Dumb Express.js Mistakes

My excuse here is going to be that I'm new to Express.js, but hopefully this will help someone else who is also new.

I spent a couple of hours banging my head on a pretty dumb mistake due to a misunderstanding of Express middleware. An Express middleware function is a function that can be run in the middle, between your route and your explicitly written callback, taking data from the function before it, acting on it, and passing the data forward.

You can stick the middleware function right inside your route call, or you can mount middleware to be used on all routes using app.use(middleware goes here) before you define the routes.

Unfortunately, if you're not used to the concept of middleware, you see a bunch of app.use() statements in your code and in your mind, these are just a bunch of "require" statements using some other terminology, where the order doesn't much matter.

Well, the order does matter, as it turns out. It determines the order the middleware is chained together in your routes. Some middleware is dependent on previous middleware in the chain having done something. Take a look at this example:

app.use(session({ secret: 'foobar' }));

What's wrong with this picture, other than a really insecure choice of "secret" for the session?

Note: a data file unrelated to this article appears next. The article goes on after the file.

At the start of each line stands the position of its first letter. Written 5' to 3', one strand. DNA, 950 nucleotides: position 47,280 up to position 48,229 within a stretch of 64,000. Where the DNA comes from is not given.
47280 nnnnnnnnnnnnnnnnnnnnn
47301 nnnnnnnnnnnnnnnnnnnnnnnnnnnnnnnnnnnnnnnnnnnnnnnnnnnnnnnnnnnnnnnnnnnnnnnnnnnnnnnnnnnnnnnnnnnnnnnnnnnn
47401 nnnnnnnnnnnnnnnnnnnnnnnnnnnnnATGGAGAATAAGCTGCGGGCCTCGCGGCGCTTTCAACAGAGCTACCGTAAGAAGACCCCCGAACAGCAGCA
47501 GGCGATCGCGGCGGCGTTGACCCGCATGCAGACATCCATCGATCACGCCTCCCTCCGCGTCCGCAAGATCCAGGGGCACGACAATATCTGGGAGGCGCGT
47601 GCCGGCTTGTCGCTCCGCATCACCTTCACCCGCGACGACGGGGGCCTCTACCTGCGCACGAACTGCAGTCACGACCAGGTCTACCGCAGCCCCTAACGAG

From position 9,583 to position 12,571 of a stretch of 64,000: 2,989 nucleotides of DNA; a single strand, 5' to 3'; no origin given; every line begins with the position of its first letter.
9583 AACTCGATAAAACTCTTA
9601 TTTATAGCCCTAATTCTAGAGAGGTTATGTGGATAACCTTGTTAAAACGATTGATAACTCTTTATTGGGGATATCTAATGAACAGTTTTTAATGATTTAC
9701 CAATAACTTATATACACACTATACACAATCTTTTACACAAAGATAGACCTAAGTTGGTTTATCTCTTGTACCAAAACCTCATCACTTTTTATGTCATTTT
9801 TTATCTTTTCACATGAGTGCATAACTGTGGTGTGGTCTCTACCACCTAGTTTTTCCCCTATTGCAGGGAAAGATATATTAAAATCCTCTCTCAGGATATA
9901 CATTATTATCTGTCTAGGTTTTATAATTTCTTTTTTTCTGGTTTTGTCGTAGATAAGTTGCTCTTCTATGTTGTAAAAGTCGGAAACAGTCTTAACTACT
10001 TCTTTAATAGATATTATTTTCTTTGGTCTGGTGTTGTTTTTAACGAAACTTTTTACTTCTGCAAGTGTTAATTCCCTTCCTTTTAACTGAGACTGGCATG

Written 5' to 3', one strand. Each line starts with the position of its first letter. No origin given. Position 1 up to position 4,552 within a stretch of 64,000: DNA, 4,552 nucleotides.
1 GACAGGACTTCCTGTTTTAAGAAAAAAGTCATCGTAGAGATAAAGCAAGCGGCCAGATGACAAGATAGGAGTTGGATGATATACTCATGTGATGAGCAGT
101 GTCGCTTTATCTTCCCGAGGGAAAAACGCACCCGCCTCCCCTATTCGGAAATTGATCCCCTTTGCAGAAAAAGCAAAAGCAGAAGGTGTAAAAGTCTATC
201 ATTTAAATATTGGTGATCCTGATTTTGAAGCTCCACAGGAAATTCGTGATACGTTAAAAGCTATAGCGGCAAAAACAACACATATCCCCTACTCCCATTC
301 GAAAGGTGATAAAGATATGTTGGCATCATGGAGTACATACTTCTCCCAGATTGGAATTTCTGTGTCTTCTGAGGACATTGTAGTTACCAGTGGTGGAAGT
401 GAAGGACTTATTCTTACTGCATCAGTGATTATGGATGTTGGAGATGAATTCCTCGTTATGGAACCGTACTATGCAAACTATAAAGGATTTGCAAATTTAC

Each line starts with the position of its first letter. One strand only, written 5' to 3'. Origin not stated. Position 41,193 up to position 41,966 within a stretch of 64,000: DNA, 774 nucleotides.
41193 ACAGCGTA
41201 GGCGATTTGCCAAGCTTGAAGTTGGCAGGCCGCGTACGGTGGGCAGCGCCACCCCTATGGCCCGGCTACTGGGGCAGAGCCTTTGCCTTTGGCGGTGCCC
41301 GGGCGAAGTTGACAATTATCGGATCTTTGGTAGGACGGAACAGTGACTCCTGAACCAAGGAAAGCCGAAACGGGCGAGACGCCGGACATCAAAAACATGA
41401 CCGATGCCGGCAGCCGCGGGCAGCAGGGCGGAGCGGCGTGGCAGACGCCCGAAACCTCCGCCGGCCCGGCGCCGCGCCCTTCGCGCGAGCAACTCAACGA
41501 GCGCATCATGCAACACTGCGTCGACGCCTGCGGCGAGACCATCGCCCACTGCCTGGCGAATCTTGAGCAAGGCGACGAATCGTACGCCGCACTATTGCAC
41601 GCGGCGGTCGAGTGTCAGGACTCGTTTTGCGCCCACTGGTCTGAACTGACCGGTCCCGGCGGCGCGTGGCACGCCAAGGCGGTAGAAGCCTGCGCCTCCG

Well, if you're not familiar with Passport, it's an authentication middleware module. For storing the state of any given user/site authentication, it uses a session. Which won't exist until the session middleware sets it up. I think you can probably see the problem here. The session middleware is on the last line, after the passport middleware. The passport middleware has no session to store stuff in.

I banged my head on this for a couple of frustrating hours until I finally happened upon an example that had a comment about how order matters. So then I did this:

app.use(session({ secret: 'foobar' }));

And the app ran fine. And I was simultaneously happy and angry. But I learned something important about middleware, and not making assumptions.

Another corollary of this is never to put routes before "use" statements, at least if you are intending for the route to use that middleware.

This will lead to nothing but tears:

app.get('/', function (req, res) {
  req.session.user = 'Bob';


"Why is req.session.user empty?" you will cry, as you pull at your hair. "I put 'Bob' in there, it's right there!" Then after some time you will realize that your session middleware doesn't come into play until after you have tried to put the string 'Bob' into a nonexistent session.

Anyway, don't do that. Stay in school, stay off drugs, and put your Express middleware in the right order.